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Contains:  NGC 7241
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NGC 7241, 


            Gary Imm
NGC 7241

NGC 7241

Technical card

Resolution: 2923x2032

Dates:Aug. 29, 2019Aug. 30, 2019

Astrodon Blue 31mm Gen2 I-Series: 30x120" (gain: 111.00) -12C bin 1x1
Astrodon Green 31mm Gen2 I-Series: 30x120" (gain: 111.00) -12C bin 1x1
Astrodon Lum 31mm Gen2 I-Series: 60x120" (gain: 111.00) -12C bin 1x1
Astrodon Red 31mm Gen2 I-Series: 30x120" (gain: 111.00) -12C bin 1x1

Integration: 5.0 hours

Avg. Moon age: 14.26 days

Avg. Moon phase: 0.68% job: 2922391

RA center: 333.955 degrees

DEC center: 19.232 degrees

Pixel scale: 0.494 arcsec/pixel

Orientation: 275.523 degrees

Field radius: 0.244 degrees

Data source: Backyard


This is a wonderful pair of rarely imaged galaxies located 50 million light years away in the constellation of Pegasus at a declination of +19 degrees. Both galaxies span about 4 arc-minutes in our apparent view, which corresponds to a diameter of 60,000 light years.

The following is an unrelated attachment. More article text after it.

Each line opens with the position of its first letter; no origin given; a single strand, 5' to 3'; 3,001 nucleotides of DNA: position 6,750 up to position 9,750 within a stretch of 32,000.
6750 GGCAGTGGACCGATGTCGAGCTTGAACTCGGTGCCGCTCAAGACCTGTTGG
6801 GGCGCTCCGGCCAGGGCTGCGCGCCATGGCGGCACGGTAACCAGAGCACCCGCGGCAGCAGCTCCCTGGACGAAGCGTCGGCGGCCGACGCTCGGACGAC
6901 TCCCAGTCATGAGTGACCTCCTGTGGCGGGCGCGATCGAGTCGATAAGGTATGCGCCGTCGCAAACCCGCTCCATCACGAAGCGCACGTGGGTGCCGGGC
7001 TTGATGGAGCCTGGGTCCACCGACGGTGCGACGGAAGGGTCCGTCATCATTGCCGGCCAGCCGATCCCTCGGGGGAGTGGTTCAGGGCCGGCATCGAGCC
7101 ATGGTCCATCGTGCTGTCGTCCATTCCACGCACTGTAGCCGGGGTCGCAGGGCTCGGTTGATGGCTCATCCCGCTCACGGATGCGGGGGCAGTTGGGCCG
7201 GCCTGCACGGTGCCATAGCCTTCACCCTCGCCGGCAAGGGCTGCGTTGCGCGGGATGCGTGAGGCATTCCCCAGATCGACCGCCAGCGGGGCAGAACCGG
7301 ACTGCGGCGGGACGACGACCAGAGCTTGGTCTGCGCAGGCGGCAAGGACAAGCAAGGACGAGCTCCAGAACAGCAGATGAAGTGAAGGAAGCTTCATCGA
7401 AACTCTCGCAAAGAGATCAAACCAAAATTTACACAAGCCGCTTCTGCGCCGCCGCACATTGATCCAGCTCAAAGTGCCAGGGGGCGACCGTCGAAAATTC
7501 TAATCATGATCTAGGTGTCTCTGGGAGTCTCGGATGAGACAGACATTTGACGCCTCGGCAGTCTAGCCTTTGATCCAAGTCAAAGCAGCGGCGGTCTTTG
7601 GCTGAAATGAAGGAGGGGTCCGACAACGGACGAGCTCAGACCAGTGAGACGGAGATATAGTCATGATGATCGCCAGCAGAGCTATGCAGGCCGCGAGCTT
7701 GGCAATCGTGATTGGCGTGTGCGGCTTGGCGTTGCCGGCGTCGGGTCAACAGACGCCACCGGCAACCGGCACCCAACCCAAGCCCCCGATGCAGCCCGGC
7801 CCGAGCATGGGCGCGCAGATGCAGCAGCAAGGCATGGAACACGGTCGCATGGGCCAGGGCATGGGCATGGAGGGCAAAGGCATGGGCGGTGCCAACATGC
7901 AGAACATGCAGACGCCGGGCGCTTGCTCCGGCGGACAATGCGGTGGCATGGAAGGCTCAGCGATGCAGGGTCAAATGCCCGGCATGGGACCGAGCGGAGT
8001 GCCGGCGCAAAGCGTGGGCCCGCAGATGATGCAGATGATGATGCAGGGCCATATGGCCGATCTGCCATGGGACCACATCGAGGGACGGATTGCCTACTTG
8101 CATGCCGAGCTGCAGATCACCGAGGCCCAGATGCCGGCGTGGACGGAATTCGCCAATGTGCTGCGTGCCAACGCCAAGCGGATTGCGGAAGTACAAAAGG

The top galaxy, NGC 7241, is fascinating because of the bright blue star clusters which appear in slightly odd locations above or in front of the core. Many sources talk about these being star clusters of the galaxy, as one would normally expect, although the positioning of the clusters is unusual. However, a recent 2015 study used kinematic data to confirm that these blue clusters do not belong to NGC 7241, at least not yet. These clusters belong to a faint dwarf companion to NGC 7241. This companion galaxy is in the process of merging with the larger galaxy and appears directly along our line of sight to the core of NGC 7241.

The bottom galaxy, UGC 11964, is a flat galaxy that doesn't appear to be interacting with NGC 7241 despite the fact that they are similar distances away.



Gary Imm
License: None (All rights reserved)

Sky plot

Sky plot


NGC 7241, 


            Gary Imm